Being in a relationship means you will have conflicts. It’s par for the course when two people are constantly trying to communicate, express their needs & vulnerabilities. It’s not the appearance of conflicts, but rather how we manage them that predicts the success or failure of a relationship.
Last month, we identified The Gottman’s Four Horsemen and how to recognize them. That’s the first step in managing them. The next step is using remedies to reduce the appearance of them in your relationship. We use medicine when we get a cold, to help reduce the symptoms and hopefully the length of it. The same practice needs to be applied to relationships. When you start to notice the symptoms of the Four Horsemen, start to utilize these remedies!
Criticism: implying that there is something wrong with our partner, rather than between you two. This leads to your partner feeling under attack and replying with defensiveness.
“You never think about how your behavior is affecting me. You just don’t think about me ever.”
Remedy: Complaint: “I was scared when you didn’t call to tell me you were running late. I thought we had agreed that we would do that for each other.” Explain yourself, I feel X, when you do Y.
Defensiveness: comes out when we feel accused unjustly- we seek out excuses so that our partner will back off. It can quickly become a blame game. Neither partner taking responsibility.
“It’s not my fault that you’re so sensitive.
Remedy: You don’t have to agree with your partner, but try to understand it so you can work together to resolve it. “I understand that you were scared. I did forget to call to let you know I was running late. I will keep working on it, as we did agree to do that for each other.”
Contempt: fueled by long-simmering negative thoughts about your partner. It’s used to make someone feel despised and worthless. Making it one of the most serious horsemen, as it destroys fondness and admiration.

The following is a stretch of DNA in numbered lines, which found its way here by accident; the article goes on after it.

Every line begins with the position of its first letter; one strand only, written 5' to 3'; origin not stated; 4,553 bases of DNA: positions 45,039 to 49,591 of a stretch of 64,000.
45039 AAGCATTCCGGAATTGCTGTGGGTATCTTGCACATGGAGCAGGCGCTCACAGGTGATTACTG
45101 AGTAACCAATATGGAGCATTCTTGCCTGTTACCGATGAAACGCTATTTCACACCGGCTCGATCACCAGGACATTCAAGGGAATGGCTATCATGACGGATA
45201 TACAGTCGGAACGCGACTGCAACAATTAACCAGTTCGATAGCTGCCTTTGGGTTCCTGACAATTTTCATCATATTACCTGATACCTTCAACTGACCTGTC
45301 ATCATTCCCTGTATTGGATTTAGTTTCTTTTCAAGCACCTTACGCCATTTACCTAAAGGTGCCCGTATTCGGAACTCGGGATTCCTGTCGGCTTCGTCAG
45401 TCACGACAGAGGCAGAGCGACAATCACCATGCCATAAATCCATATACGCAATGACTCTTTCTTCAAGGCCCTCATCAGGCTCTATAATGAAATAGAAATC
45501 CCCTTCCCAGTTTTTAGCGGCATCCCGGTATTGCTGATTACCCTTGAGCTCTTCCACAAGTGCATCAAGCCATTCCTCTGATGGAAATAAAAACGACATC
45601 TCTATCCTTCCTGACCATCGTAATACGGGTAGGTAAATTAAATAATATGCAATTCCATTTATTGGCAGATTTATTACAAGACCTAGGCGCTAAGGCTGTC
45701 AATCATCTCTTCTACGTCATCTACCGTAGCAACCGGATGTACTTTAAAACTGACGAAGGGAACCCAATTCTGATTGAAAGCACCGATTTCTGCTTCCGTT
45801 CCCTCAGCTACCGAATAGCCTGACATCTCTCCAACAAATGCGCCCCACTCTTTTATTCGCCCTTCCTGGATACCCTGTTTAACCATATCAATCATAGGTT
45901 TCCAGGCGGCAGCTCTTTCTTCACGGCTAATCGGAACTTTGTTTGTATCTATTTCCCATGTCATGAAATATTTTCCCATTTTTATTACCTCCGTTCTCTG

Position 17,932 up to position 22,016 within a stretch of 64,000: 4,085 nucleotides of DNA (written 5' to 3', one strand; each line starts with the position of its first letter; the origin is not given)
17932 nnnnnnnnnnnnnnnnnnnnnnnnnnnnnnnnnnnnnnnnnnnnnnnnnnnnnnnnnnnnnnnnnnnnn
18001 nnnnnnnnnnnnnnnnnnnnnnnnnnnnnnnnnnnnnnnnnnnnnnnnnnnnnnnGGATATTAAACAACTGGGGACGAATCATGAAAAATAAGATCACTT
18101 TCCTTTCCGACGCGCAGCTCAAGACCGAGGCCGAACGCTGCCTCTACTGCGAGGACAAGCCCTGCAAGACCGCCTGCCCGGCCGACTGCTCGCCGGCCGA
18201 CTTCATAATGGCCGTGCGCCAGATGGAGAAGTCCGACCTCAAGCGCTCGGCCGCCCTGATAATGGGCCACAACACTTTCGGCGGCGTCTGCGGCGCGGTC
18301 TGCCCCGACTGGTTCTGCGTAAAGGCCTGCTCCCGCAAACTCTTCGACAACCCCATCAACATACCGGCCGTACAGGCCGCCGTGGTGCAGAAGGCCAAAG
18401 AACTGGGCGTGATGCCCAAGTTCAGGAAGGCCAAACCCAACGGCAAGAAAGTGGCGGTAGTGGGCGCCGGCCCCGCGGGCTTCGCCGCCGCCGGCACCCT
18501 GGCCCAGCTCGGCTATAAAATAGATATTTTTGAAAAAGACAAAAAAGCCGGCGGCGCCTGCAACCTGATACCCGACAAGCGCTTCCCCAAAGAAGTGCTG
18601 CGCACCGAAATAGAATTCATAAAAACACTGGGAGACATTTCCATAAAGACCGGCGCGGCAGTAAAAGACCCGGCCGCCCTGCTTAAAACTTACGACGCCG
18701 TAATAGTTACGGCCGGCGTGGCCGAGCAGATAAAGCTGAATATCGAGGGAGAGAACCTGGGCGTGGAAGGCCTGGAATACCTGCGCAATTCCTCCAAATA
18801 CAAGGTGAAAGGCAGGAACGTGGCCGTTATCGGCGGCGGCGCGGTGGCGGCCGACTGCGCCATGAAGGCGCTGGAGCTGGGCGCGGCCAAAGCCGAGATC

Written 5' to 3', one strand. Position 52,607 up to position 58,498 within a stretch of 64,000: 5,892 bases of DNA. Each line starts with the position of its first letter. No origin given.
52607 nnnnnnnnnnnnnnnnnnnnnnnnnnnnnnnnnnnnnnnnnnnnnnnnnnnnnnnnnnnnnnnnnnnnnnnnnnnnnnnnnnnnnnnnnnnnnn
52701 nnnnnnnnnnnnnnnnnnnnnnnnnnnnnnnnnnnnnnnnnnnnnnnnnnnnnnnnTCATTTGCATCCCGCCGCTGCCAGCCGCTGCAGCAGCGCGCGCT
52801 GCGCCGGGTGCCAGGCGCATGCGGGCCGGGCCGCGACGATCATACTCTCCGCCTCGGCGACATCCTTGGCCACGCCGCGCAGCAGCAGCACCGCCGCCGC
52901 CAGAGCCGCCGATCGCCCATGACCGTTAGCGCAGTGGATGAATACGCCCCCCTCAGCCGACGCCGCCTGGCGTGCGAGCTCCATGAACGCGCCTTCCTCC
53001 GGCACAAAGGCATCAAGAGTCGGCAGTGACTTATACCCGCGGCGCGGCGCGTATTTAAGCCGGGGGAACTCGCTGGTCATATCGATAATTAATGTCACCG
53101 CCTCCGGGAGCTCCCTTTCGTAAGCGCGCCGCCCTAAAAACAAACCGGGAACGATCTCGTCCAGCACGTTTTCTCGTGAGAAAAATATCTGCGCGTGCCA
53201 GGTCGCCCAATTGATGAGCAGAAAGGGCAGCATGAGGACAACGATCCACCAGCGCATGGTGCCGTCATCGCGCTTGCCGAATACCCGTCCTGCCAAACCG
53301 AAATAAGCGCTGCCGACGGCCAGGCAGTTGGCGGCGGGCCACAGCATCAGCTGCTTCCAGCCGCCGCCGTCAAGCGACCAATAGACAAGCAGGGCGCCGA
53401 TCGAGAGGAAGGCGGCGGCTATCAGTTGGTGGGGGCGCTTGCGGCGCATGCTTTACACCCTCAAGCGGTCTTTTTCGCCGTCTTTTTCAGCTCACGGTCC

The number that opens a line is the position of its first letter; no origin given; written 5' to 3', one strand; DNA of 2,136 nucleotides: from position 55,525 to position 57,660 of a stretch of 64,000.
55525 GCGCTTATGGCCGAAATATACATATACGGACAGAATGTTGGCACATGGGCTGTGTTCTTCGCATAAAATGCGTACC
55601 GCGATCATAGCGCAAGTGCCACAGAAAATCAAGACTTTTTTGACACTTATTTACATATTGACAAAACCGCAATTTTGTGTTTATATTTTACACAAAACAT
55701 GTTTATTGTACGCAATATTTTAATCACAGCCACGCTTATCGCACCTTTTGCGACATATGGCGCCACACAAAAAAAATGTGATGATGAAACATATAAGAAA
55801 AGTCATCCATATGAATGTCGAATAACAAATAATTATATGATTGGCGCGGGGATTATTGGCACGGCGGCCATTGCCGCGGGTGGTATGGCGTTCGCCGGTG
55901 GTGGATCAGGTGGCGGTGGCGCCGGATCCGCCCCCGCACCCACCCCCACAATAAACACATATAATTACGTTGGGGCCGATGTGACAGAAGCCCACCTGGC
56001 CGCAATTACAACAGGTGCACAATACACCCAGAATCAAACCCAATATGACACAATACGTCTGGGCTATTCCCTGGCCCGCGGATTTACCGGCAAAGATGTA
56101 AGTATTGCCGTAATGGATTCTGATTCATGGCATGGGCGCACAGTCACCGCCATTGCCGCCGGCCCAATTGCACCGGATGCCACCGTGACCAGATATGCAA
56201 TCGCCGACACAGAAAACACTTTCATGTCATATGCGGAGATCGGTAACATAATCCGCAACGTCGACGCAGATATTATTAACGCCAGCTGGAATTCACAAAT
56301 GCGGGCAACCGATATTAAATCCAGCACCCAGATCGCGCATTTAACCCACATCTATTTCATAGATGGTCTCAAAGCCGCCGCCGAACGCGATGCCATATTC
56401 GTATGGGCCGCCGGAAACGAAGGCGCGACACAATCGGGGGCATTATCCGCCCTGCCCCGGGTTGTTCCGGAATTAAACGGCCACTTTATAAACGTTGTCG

“Welcome home Mr. I’m too rude to remember to call my wife. You’re a *******.”
Remedy: Remind yourself of your fondness and admiration for your partner. Then respond from that place. “I’m glad you’re home. I was starting to get nervous and upset. I know you didn’t purposefully not call, and were hard at work, but it really does upset me. We agreed we would call when running late, or even a quick text.”
Stonewalling: when one person shuts down, closes off from the other or physically leaves to stop the conversation. The Stonewaller may be trying to calm themselves, gather their thoughts. The problem is it can lead to their partner feeling that they don’t care about the problem.
Silence, stop talking, walking away, playing on your phone
Remedy: Self-soothe, regulate your emotions, come up with a code word that helps your partner know you need a moment. “Orange.” This code word signifies that you and your partner have talked about this occurring. Orange, in this case, would mean: I need a few minutes to calm down- then I’ll be back to talk. It acknowledges the act of what’s happening, rather than stonewalling.
It’s important to remember that occasionally seeing any one of these behaviors- or all of them, even- is completely normal. Keep practicing and start using the remedies to replace the behavior(s) with positive ones. Need help? Don’t’ hesitate to reach out and schedule a couples’ session. It’s a great way to get to know each other on a deeper level, improve communication & the success of your relationship.